First Seal

The Lamb opened the first seal, releasing the rider with a “bow” and seated on a white horse, “conquering” and to “conquer.” 

Immediately after ascending the throne, the “Lamb” begins to open the “seven seals,” starting with the first four. His right to open the scroll is based on his sacrificial death. But the opening of the seals does not yet reveal the contents of the “sealed scroll” itself. Breaking its seals is the preliminary step necessary before the scroll can be unfolded.

Quite possibly, what is presented with each seal opening provides an outline of the scroll’s contents, a “preface” to the document itself.  The scroll is seen not fully “opened” until chapter 10.

The first four seal openings release “four riders” sitting on four different-colored horses, and thus, they form a group distinct from the last three seal openings:
  • (Revelation 6:1-2) – “And I saw when the Lamb opened one of the seven seals, and I heard one of the four living creatures saying, as with a voice of thunder, Go! And I saw, and behold, a white horse, and he that was sitting thereon holding a bow; and there was given to him a crown, and he went forth conquering, even that he mght  conquer.


Each “rider” is authorized by the “Lamb” to execute his assigned task - (“it was given to him…”). The “Lamb” himself opens the first four seals, and each “rider” is commanded to perform his mission by one of the “four living creatures who are linked to the “throne” on which the “Lamb” now reigns – (Revelation 4:6-10, 5:7-10).

The order of the four “riders” does not indicate chronological sequence. The contents of all four seals are unleashed simultaneously, and this is indicated by the summary statement in verse 8. Collectively, the four kill a “fourth of the earth.”

The first “rider” sits on a “white horse.” He rides out “conquering, even that he might conquer.” Apparently, the “bow” symbolizes conflict.

One suggestion is that he represents Jesus who conquers his enemies. That idea is strengthened by the later image of the heavenly “rider on a white horse” who defeats the forces of the “beast” - (Revelation 19:11-21).

However, other than riding on a white horse, the two figures have nothing in common. This first rider is given a “victory wreath” or stephanos. In contrast, the “rider on a white horse” wears many “crowns” or diadems. The first rider carries a “bow,” but Jesus wields a “double-edged sword.” Moreover, all four riders are commanded by the “Lamb,” but the heavenly rider is the “Lamb.”


Verse 8 summarizes the effects of all four riders - death, famine, bloodshed, pestilence - Nothing positive results. Since the first rider is a member of this group, he cannot be the “Lamb,” the church, or the proclamation of the gospel.

More probably, he represents a counterfeit Christ, deceivers who subvert the faith of the saints and claim to speak for Christ, the true “Lamb.” This includes groups such as the “false apostles” and “Nicolaitans” described in the letters to the “seven churches” - (Revelation 2:2-62:14-152:20-2113:11-17).

The verb rendered “conquer” or “overcome” is nikaô, the same verb applied to the “Lamb,” to persevering saints, and to the “beast” who “overcomes the saints.” Regarding the latter, the “beast” overcomes believers by killing them - (Revelation 11:7, 13:7-10).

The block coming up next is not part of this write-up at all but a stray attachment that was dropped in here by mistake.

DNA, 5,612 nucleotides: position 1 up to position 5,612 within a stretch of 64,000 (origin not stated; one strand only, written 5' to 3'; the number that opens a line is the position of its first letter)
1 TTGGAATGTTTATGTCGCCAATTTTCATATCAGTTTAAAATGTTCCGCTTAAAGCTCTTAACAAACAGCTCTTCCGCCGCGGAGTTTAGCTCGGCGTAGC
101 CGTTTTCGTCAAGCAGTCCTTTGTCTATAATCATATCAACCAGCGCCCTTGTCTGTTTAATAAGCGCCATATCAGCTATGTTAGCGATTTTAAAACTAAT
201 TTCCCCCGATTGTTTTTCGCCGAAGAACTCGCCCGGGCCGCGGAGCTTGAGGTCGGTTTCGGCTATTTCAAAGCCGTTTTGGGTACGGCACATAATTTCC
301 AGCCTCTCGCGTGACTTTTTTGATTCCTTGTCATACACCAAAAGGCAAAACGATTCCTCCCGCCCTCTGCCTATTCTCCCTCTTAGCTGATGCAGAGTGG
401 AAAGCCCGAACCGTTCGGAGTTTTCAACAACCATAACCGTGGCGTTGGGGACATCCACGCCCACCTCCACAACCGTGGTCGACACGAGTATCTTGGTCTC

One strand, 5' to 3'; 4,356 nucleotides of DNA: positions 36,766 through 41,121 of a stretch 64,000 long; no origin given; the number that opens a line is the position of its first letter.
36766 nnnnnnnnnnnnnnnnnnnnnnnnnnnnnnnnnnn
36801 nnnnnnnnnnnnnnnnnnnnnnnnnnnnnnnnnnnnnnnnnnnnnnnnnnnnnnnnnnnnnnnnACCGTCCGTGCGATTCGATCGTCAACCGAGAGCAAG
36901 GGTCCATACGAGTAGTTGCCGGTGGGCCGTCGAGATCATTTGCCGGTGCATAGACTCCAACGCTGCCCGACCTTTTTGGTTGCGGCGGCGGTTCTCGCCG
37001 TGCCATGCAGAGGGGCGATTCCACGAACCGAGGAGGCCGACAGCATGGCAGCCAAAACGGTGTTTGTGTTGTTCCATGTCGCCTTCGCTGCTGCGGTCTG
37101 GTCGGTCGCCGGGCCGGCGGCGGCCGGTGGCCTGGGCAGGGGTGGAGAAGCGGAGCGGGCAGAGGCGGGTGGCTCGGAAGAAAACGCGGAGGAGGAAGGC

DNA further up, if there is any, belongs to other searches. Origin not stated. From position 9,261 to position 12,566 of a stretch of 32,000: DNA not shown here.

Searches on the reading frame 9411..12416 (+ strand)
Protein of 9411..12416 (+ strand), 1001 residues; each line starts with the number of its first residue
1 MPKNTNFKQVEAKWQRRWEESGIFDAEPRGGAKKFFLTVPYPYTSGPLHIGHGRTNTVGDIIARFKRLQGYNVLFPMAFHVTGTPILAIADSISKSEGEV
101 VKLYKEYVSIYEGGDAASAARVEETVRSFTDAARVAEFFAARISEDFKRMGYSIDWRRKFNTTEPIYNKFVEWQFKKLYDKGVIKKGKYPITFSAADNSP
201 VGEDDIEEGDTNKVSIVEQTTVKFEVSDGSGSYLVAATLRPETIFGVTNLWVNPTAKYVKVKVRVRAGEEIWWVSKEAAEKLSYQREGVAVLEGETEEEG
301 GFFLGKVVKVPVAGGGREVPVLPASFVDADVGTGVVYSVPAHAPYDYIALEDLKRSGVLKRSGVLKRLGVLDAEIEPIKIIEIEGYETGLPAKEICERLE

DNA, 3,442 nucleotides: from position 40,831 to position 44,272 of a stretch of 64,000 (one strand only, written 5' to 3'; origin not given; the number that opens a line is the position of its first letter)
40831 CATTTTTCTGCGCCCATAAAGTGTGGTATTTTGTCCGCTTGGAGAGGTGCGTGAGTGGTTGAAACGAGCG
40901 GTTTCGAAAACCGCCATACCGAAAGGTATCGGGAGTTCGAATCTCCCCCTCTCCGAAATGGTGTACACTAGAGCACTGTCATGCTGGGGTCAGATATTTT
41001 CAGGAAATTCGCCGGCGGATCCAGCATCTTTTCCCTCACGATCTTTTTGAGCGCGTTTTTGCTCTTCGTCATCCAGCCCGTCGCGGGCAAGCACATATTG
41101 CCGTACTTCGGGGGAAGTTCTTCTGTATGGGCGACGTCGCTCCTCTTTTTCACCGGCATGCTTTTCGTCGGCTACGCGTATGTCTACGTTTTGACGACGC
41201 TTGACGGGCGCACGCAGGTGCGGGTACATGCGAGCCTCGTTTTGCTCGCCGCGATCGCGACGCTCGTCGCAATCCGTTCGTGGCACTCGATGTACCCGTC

The first rider appears “conquering and that he should conquer.”  The verb has no object; precisely what or who is conquered is not stated.

The church at Ephesus was commended for rejecting the works of the ‘Nicolaitans,’ a compound of niké, “conquer,” and laos, “people.” It has the sense of “conquest of people.” It is related to the Greek verb used for “conquering” by the “rider on the white horse” or nikaô. The “deeds of the Nicolaitans” are attempts to infiltrate false teachings into the church, thereby conquering the saints through deception.


The figure with a bow may have the god Apollo in view (Apollōn).  In Greek mythology, he was an oracular deity linked with prophecy. His image carried a bow and arrow, and he was the patron deity of archers. He was worshipped in the province of Asia and was considered the twin brother of the goddess Artemis (also called Diana of Ephesus).

Due to the similarity in spelling, the name ‘Apollo’ was associated with the verb apollumi, meaning “to destroy.” Later, the “king the angel of the Abyss” is called Apolluōn, a spelling almost identical to Apollōn, and a cognate of apollumi or “destroyer.”

In the Latin language, Apollo was Articenens, the “bow-carrier.” All this suggests a link between the first rider and the god Apollo - (Revelation 9:11).

Most likely, the first rider symbolizes deceivers in the church who “conquer” by deception. They are forerunners of the final onslaught by the “beast,” the “False Prophet,” and “Babylon.” The “beasts of the earth” mentioned in verse 8 reinforce this interpretation.

White” represents purity and righteousness, the “righteous deeds of the saints.” That this figure is riding a “white horse” and wearing a victory wreath means he mimics the “Lamb.” He represents deceivers who work to “conquer” the saints, including the false teachers already active in the “seven churches.”

Deceivers prepare the way for the final onslaught against the “saints” by the “beast,” the culmination of a centuries-long effort to destroy the church through deception and false teachers.



The Word Made Flesh

Language of the New Testament